Dermatological examination revealed a 5.6-cmdiameter tumor, with a central crust, non-indurate and no inflammatory rim; localized on the scalp, 1.5cm left of the midline. The newborn was otherwise healthy, with APGAR 10 at birth, young parents with no consanguinity or known medical problems. No visible or palpable scalp defect was found at the first examination. Local wound care was done with simple povidine iodine. The clinical diagnosis was aplasia cutis congenital and the main task (a difficult one) was to reassure the parents and medical staff from the Neonatology Department, instructing them simply to wait and observe the evolution of the skin lesion.Congenital on The Scalp Essay.  There were no signs of infections and/or hemorrhages; no skull defects or other abnormalities.

The parents did not agree to a skin biopsy or complete removal of the tumor despite the recommendation from pediatricians, while pediatricians from the Neonatology Department did not approve an MRI.

A reexamination was done 6 months later, revealing only a small, atrophic hairless scar of approximately 5cm in length, at the site of the previous tumor

Atrophic scar

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Aplasia cutis congenita (ACC) is a rare malformation characterized by localized absence of the skin, mostly on the scalp, but also on any part of the body.1

In most cases, Aplasia cutis congenital is observed (by family members or medical staff) during the first days of life, as a single lesion on the vertex lateral to the median line, although reports of different locations (face, trunk, abdomen, limbs) have recently been published.1,3The typical lesion is small (0.5cm10cm), well circumscribed, with different aspects: circular, oval, linear or stellate, membranous (membranelike surface) or non-membranous (irregular and larger).4Aplasia cutis may be associated with defects of the underlying skull, especially when the skin lesion is larger than 10cm. This is an important clinical clue when considering associated malformations or possi-ble complications (sagittal sinus hemorrhage or thrombosis, focal infection or meningitis), important causes of death.5The lesion is non-inflammatory and circumscribed. The clinical aspect may inform about the moment of induction during pregnancy: early in the first weeks, there is time for healing and the lesion appears as an atrophic or fibrotic alopecic scar.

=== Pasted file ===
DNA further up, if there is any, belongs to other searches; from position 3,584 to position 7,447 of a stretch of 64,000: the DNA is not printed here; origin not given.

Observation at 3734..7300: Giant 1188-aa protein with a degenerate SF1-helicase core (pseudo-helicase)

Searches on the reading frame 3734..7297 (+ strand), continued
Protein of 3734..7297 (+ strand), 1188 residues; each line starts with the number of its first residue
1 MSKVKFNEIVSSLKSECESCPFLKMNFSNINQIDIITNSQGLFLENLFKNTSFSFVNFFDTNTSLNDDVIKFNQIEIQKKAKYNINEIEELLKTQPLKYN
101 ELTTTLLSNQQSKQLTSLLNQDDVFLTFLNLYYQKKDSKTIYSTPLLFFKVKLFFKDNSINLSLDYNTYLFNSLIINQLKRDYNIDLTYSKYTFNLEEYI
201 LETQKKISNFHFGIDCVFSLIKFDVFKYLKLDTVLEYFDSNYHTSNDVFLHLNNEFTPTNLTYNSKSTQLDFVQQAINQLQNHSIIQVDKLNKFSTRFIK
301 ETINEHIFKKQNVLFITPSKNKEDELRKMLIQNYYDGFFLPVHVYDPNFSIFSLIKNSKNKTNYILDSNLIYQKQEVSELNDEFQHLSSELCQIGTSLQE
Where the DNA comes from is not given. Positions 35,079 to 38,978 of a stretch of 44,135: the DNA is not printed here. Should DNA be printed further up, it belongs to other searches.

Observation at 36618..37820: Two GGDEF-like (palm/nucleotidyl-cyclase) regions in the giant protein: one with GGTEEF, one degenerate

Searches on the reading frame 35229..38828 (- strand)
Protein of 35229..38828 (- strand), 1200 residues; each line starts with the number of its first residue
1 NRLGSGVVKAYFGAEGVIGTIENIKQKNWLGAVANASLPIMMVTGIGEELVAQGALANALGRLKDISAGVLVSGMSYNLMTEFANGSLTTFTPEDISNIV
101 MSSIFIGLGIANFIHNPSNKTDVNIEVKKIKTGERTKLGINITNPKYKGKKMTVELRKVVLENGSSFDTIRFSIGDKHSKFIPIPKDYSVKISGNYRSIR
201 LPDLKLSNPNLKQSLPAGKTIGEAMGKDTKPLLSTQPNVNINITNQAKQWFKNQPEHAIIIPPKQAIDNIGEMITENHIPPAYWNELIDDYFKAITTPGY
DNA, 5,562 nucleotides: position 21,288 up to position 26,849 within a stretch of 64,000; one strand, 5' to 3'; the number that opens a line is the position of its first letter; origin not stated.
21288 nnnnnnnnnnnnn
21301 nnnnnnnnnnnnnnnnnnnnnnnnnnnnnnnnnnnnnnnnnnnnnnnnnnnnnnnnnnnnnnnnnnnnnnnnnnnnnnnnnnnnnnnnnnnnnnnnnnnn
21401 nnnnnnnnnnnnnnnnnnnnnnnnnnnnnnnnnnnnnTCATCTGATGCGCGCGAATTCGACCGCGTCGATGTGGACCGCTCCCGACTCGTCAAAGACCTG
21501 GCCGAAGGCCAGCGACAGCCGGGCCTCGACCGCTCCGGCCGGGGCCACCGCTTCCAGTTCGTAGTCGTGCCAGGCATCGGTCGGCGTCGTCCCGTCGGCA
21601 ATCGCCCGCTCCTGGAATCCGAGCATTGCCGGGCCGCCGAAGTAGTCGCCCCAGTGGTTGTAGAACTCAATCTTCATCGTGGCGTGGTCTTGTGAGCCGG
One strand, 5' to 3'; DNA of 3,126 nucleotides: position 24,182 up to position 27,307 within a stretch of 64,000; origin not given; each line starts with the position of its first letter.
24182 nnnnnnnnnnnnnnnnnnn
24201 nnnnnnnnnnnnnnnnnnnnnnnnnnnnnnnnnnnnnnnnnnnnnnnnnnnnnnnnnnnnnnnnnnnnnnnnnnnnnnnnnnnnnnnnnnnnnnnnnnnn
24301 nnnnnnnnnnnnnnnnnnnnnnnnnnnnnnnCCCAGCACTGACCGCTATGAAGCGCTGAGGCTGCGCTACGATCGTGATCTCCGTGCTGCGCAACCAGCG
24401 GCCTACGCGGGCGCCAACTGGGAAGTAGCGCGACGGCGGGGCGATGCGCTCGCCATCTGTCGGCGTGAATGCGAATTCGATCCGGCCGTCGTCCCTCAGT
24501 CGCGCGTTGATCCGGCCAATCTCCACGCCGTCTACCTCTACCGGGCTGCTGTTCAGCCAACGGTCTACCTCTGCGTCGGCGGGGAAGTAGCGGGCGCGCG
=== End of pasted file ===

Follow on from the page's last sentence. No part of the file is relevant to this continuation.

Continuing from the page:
In some cases, deeper defects can be observed: ulcerations that go through the dermis, subcutis, periosteum, even the skull and dura, with severe complications.

The hair collar sign (distorted hair growth around a scalp lesion) is a significant indicator, raising the question of underlying injuries. The location of the ACC to the vertex can be explained partially by the existence of maximum tensile force during rapid brain growth in that region; this happens during weeks 1015 of gestation. Congenital on The Scalp Essay.


The exact mechanism is still not completely understood, although many etiological factors have been incriminated in recent years: 4

  • chromosomal abnormalities,

  • traumatic mechanism,

  • amniotic defects,

  • intrauterine problems,

  • thrombotic events, vascular alterations.6

  • teratogens used in pregnancy: misoprostol, cocain, methotrexate, angiotensin-converting enzyme inhibitors, methimasol, benzodiazepines, valproic acid.7,8

Most cases are sporadic but genetic backgrounds (autosomal dominant and recessive inheritance) have also been reported; the large ulcerated lesions are often transmitted as an autosomal dominant trait.4,9In the great majority of cases, the evolution is without complications and simple wound care is suitable. Complications that can aggravate the prognosis (such as hemorrhage, local infection, meningitis or more severe sagital sinus thrombosis), are rarely reported. There have been reports of seizure and psychomotor retardation.10

However, the most important issue concerns the associated anomalies that pose many practical problems to medical staff.

There is no consensus regarding treatment. Options include monitoring and surgical intervention; but the rule is that in cases of large lesions, with or without deeper absence of substance, plastic surgery should be performed as soon as possible. Frieden proposed a classification (Chart 1) that is of great value for daily practice,5 consisting of 9 groups based on the number and location of the lesions, and the presence or absence of associated malformations. Congenital on The Scalp Essay.